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Holes left unpatched

Read: 18829 Comments: 2 Rating: 9

Thursday, July 20, 2017

Today we’re offering you a short issue about why vulnerabilities can be so persistent. Let's take the June ransomware outbreak as an example.

After the upheaval caused by Trojan.Encoder.11432 (WannaCry), it might appear as if only people living in a bubble haven’t heard about the SMB v1 vulnerability, and that by now it must have been patched or the protocol must have been disabled. However, Trojan.EternalRocks.1 and Trojan.Encoder.11536 (UIWIX) ravaged computers right after the WannaCry outbreak. That was despite the fact that the vulnerabilities should have been closed. How could this happen?

Let's assume we are reluctant to update our software and want to disable obsolete services.

Once smbv1 was disabled, our Kyocera printers stopped uploading scanned images into a share.

And our visual foxpro database, which serves 1,000+ users and operates over smb 2.0+, is corrupting files for some reason despite all of our efforts which include disabling oplock. So no, we didn't disable it.

Every system administrator has had to use some tricks. And a company’s management is unlikely to allocate additional finds to replace still working equipment merely because it uses an obsolete protocol.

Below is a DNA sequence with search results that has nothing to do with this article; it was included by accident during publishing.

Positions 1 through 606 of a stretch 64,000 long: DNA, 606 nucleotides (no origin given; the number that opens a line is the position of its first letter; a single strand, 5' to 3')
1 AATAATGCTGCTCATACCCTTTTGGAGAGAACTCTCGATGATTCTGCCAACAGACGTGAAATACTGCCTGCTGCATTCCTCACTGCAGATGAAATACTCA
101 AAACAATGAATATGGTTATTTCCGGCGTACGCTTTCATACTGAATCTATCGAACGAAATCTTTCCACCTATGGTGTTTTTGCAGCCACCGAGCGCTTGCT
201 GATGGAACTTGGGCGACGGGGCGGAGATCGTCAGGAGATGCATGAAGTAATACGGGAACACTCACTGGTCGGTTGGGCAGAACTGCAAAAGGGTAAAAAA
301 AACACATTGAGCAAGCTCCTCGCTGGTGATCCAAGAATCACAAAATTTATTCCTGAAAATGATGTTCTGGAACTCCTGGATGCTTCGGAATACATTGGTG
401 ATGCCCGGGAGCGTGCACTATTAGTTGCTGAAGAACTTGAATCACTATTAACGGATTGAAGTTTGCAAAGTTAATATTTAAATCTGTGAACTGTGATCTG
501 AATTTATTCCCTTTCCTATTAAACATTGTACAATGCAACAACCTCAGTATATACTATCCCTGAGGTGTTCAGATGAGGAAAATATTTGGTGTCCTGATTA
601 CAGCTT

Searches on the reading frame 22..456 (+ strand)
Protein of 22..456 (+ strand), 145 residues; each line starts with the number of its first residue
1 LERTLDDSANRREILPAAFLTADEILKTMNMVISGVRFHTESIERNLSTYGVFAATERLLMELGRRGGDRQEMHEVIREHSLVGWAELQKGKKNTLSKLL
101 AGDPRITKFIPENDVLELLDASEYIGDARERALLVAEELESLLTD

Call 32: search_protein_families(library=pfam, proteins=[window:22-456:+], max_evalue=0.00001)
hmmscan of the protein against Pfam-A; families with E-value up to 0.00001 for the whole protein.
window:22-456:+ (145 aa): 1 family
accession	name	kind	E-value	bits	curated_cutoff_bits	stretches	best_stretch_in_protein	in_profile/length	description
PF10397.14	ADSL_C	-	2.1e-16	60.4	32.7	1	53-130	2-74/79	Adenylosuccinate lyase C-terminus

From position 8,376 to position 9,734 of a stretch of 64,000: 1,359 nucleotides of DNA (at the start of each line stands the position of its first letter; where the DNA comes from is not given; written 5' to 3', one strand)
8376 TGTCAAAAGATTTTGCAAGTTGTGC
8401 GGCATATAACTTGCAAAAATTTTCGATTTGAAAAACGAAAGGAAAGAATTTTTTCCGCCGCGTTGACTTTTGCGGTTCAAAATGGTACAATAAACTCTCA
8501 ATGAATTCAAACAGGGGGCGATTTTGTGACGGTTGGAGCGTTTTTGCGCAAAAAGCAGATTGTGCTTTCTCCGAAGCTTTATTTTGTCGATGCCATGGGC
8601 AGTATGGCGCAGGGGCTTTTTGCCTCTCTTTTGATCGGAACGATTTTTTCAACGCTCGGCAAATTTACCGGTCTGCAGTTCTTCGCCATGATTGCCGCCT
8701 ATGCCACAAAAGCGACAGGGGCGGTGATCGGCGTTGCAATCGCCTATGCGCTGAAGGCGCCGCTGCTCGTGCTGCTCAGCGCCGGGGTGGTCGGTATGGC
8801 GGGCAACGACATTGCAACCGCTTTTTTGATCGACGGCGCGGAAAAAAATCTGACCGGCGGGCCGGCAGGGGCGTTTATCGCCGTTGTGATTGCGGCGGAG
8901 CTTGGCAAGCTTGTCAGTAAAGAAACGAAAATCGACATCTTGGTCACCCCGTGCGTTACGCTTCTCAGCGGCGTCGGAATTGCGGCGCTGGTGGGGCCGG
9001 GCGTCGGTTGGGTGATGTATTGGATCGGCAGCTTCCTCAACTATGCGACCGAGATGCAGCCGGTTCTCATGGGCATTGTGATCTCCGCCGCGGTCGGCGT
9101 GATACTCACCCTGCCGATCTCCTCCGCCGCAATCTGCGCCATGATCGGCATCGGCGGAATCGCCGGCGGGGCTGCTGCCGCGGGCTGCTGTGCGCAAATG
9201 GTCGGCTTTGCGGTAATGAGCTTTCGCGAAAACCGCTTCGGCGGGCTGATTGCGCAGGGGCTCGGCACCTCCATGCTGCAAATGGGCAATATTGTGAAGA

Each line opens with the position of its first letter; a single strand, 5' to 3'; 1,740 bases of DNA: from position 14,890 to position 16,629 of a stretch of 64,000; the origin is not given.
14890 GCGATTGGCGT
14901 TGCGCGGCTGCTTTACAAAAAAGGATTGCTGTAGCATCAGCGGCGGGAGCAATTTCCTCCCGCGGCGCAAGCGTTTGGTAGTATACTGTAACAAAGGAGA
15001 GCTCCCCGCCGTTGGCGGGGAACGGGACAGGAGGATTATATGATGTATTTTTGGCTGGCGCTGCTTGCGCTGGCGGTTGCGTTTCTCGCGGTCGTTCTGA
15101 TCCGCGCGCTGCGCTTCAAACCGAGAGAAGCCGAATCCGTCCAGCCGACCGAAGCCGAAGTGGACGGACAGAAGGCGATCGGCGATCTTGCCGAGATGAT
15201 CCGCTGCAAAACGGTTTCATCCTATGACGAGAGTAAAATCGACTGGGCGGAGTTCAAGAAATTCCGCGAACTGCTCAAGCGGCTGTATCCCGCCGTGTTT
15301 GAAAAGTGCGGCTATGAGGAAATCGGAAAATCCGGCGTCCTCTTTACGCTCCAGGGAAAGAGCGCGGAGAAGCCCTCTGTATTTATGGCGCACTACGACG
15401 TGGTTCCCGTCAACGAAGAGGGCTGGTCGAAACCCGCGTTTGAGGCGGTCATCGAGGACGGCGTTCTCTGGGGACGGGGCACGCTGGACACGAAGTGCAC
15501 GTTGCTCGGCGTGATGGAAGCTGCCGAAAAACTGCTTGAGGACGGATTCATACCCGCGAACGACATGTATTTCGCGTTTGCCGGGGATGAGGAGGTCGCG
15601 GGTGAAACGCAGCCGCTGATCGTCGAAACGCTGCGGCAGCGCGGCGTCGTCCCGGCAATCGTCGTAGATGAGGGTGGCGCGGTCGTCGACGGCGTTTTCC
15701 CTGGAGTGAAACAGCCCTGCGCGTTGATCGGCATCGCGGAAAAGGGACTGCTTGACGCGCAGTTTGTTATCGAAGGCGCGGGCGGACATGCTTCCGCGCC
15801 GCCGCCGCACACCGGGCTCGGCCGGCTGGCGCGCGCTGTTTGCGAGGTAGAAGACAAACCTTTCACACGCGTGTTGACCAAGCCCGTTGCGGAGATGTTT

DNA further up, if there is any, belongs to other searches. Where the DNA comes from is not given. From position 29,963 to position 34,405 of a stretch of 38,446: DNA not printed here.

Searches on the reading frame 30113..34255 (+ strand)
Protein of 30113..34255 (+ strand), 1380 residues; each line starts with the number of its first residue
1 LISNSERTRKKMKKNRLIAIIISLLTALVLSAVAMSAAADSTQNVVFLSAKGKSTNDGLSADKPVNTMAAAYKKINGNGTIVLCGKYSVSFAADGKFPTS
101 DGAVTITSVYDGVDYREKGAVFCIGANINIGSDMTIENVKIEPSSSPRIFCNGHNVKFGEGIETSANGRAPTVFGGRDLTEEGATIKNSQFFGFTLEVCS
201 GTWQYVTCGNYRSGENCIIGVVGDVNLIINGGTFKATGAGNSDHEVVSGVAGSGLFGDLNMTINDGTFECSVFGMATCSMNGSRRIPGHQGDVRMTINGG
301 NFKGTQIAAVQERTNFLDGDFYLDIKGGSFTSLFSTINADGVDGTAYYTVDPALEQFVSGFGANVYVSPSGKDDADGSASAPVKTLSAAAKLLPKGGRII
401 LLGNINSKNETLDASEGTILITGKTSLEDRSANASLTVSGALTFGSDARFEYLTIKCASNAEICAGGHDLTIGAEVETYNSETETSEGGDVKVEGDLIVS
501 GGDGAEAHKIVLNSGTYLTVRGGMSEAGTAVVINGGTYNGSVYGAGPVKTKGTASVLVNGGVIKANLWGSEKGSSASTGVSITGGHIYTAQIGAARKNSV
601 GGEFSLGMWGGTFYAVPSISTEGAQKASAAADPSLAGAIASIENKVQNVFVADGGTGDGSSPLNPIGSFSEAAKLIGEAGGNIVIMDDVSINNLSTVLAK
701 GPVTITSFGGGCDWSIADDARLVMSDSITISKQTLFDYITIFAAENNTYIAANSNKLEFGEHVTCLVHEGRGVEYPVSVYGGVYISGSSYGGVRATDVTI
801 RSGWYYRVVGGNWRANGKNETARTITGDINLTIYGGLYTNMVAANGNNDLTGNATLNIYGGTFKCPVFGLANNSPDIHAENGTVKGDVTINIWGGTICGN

As a result, old things remain in use. A ragged coat can still serve its master!

#vulnerability #exploit #Trojan.Encoder #encryption_ransomware #corporate_security #security_updates

The Anti-virus Times recommends

Alas, reservations that system administrators have about updates are not unsubstantiated. Sometimes updates carry risks.

Some remote server connection programs, such as Steam, Bluestacks, Nox, and game servers, no longer work. But the browser works just fine.

It will be difficult for home users to avoid situations like this, but corporate customers can test updates before they are applied in their networks. Dr.Web Enterprise Security Suite has this feature too.



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